Updated on January 31, 2023 10:09:22 AM EST
The Employment Cost Index (ECI) for the 4th quarter was posted at 8:30 AM ET this morning. It showed a 1.0% increase, meaning employer costs for wages and benefits rose a little less than expected. Analysts had predicted a 1.1% rise. The softer reading is a sign that wage inflation was not as strong as thought, making the data good news for rates.
Also posted this morning was Januarys Consumer Confidence Index (CCI) from the Conference Board. They announced a reading of 107.1 that was lower than December’s revised 109.0 and forecasts of 108.1. The decline indicates surveyed consumers were not as confident in their own financial situations than they were last month. Since waning confidence usually translates into softer consumer spending numbers, this was also good news for bonds and mortgage pricing.
Tomorrow is going to be an interesting day for the financial and mortgage markets. It begins with January’s ADP Employment report at 8:15 AM ET that tracks changes in private-sector jobs. While it does draw attention, it is my opinion that this non-governmental report is overrated and not a true reflection of the broader employment picture. It also is not accurate in predicting results of the monthly government report that we will get Friday. Still, because we often see a reaction to its results, it is included in this weeks calendar. Analysts are expecting to see 165,000 new private jobs were added to the economy. Good news for rates would be a much smaller number.
The Institute of Supply Management (ISM) will post their manufacturing index for January at 10:00 AM ET tomorrow that tracks manufacturer sentiment by using surveyed trade executives opinions of business conditions. It is usually the first economic data released each month and is one of the very important reports we get monthly. Predictions show a reading of 48.0, which would be a small decline from Decembers reading of 48.4. A number below 50.0 is a sign of contraction in the sector. Therefore, the lower the reading, the better the news for the bond market and mortgage rates because weaker sentiment indicates a slowing manufacturing sector.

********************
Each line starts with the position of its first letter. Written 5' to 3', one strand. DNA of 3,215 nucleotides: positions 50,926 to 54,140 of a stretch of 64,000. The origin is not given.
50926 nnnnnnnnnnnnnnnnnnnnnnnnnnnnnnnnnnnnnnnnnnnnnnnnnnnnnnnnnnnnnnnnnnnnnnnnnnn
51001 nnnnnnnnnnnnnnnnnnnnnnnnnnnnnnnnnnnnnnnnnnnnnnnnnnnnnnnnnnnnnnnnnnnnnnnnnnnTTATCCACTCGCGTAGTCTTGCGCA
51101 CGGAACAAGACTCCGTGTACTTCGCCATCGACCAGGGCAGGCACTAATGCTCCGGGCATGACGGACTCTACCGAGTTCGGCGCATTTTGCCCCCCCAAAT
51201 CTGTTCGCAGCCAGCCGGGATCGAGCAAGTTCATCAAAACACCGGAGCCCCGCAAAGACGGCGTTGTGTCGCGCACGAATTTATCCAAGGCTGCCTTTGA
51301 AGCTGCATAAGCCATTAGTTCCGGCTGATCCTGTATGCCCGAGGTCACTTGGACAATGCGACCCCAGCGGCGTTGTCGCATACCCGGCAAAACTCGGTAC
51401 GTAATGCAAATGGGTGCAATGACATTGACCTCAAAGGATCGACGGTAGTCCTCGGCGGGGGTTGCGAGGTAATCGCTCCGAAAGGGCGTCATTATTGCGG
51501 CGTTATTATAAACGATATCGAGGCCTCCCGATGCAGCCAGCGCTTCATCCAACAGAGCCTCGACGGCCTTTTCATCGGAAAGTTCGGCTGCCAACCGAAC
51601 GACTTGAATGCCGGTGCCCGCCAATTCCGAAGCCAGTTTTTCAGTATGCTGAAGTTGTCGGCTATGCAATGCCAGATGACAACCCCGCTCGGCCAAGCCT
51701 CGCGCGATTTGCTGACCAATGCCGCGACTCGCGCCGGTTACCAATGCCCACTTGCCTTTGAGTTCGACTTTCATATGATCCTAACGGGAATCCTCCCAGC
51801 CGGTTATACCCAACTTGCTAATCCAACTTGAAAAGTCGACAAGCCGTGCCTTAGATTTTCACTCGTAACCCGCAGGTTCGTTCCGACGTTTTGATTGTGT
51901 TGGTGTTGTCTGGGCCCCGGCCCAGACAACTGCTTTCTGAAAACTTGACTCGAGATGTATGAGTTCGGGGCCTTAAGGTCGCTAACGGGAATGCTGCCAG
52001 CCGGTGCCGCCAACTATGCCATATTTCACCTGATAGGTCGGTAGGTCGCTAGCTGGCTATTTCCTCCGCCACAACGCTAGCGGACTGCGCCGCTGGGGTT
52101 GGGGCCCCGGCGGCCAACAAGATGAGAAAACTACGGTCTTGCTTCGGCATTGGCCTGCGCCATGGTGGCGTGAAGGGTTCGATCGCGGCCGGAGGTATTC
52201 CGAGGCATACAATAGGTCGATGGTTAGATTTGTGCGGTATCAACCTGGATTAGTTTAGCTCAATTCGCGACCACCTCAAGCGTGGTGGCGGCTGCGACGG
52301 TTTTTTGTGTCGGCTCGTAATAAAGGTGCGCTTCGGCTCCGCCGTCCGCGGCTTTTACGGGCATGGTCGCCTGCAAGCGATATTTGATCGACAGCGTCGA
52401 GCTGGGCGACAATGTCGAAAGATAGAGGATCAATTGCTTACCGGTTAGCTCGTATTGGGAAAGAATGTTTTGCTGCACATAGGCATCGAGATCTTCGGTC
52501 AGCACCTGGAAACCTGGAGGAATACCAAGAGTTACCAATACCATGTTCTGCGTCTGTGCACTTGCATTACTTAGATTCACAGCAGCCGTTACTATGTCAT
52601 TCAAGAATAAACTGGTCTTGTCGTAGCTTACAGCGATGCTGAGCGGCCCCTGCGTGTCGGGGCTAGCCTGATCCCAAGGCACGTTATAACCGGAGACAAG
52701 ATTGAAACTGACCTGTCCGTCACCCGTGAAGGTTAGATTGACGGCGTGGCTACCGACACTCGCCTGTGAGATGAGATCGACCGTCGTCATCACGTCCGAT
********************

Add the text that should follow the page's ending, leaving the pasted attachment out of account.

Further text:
This years first FOMC meeting began this morning and will adjourn tomorrow at 2:00 PM ET. There is a strong consensus that Fed Chairman Powell and friends will bump key short-term interest rates higher yet again to help bring inflation under control. They are expected to make a quarter-point increase this week, the smallest move since they began raising these rates last March. Traders will be looking at the post-meeting statement for clarification of the Feds future plans, particularly regarding when they may stop raising short-term rates. Many analysts feel that Chairman Powell and friends will pause the increases after this meeting to see how much of an impact their previous moves have had on inflation. They don’t want to overtighten, contributing to a possible economic recession. A press conference will take place at 2:30 PM, but this meeting does not include revised economic projections. There is a good possibility of seeing afternoon volatility in the markets tomorrow afternoon.
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